I don’t want to rule out a shot of Frost making the team next season because I think it’s a good possibility. I think Hextall trading up just to select him in the first round when he was projected to fall late in the second can attest to that theory. We’ll have to see how his season in Juniors will go. 

Felix Sandstrom

In my previous blog we talked about goalie Carter Hart. As great of a prospect that Hart is, the Flyers have struck gold because Felix Sandstrom is a fantastic prospect as well. Despite being 20 years old and being able to play in the AHL next season, Sandstrom has decided to spend one more year in Sweden. “I’m in a good position at home in Sweden,” Sandstrom said. “I get to play a lot. Really like my goalie coach there, too. I’m in a good position at home. No reason to rush. I think I need one more year to develop more and be even more ready to come over here.”

You can’t fault a player for wanting more time to develop, especially in a place where they call home and feel more comfortable. It worked for Peter Forsberg. 

I think you can sense that in the future Hextall is going to be looking at a Hart/Sandstrom tandem. If their potential were to translate perfectly to the NHL, this could be the best tandem in the NHL and something that other teams would fear.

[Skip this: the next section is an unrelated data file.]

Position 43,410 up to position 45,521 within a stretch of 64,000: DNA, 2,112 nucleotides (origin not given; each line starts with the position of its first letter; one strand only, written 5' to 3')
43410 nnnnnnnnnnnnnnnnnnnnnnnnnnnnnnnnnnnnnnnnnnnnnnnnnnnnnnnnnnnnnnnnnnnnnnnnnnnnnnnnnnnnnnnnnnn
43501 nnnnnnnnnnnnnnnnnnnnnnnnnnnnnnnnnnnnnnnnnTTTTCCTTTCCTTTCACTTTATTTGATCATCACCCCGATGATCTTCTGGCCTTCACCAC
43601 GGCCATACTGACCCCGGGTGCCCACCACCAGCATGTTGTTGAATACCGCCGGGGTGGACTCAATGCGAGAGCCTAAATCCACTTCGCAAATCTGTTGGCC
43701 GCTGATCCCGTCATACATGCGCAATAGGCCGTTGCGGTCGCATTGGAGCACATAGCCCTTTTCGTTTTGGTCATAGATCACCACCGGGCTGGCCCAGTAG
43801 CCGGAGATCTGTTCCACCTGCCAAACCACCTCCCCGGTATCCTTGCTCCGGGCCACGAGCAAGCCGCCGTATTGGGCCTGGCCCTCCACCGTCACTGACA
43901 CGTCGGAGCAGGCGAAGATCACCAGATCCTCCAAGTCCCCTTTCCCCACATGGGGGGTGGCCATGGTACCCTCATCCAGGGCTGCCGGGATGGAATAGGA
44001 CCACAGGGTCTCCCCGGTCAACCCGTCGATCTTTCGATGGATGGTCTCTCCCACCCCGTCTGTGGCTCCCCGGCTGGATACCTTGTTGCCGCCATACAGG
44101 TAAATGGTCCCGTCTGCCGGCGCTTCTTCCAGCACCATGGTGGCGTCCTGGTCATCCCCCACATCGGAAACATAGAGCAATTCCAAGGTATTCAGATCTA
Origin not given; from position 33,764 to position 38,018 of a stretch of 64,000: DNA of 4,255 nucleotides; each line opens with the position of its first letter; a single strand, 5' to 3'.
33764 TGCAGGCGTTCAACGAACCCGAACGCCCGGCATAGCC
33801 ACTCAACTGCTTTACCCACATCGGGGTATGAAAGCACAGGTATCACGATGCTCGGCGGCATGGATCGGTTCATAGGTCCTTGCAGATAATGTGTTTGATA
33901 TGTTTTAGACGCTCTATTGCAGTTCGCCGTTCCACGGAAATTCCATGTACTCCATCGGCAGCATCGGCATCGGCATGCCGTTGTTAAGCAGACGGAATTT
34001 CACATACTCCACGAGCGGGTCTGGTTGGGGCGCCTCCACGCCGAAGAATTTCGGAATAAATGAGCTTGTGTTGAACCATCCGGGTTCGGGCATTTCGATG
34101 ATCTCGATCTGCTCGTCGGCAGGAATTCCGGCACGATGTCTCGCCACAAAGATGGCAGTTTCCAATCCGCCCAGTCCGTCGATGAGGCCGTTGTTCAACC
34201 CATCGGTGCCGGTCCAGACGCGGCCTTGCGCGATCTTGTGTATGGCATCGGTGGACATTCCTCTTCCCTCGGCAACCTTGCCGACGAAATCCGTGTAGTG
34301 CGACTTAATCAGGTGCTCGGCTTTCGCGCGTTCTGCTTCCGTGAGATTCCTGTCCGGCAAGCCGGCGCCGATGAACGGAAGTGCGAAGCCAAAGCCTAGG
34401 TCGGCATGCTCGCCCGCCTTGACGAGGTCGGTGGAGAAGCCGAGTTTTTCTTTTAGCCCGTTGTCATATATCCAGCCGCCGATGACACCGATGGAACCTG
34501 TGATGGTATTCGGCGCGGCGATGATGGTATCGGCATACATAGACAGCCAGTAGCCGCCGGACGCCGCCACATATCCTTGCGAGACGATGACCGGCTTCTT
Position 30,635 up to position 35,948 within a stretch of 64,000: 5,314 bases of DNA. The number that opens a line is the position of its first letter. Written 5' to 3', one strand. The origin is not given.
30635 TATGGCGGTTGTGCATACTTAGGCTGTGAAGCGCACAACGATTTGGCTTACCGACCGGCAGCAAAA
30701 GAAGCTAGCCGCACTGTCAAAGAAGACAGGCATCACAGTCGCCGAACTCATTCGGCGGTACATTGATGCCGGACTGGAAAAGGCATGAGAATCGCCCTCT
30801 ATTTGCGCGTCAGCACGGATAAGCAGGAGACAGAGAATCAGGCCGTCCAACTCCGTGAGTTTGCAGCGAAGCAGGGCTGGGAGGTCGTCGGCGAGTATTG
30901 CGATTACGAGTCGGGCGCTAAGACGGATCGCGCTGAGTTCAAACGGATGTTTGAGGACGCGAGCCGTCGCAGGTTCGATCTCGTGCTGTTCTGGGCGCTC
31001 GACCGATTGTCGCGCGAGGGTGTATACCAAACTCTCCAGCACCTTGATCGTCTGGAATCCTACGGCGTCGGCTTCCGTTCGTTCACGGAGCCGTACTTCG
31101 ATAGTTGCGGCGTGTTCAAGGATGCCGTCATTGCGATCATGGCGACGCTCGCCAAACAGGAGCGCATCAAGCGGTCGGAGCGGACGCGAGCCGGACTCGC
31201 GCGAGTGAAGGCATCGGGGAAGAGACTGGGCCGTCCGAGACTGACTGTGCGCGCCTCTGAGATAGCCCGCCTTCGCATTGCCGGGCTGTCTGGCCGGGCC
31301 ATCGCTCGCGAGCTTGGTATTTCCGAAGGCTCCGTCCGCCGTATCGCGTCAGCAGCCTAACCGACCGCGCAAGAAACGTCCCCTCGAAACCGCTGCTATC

Last year, Sandstrom compiled a 14-7 record, 2.25 goals-against average and .908 save percentage with two shutouts. He had a 2.83 GAA and .901 save percentage in 13 post season games but his team lost in the finals. In 2016 he won the WJC best Goalie award. He has two gold medals at the J18 level and a silver medal at the SHL level. 

He also had a good development camp, showing how he can be flashing in the crease. 
Sandstrom is right though, he does have a lot to improve and develop on but he does have a high ceiling. Although I personally rank Hart over Sandstrom, you can never tell how their play and potential will transition at the NHL level, but I think both of them in net will be a glorious site to see once it does happen.

Stay tuned for Part III on the Flyers prospects later this week.

Follow me on Twitter @iban3zhead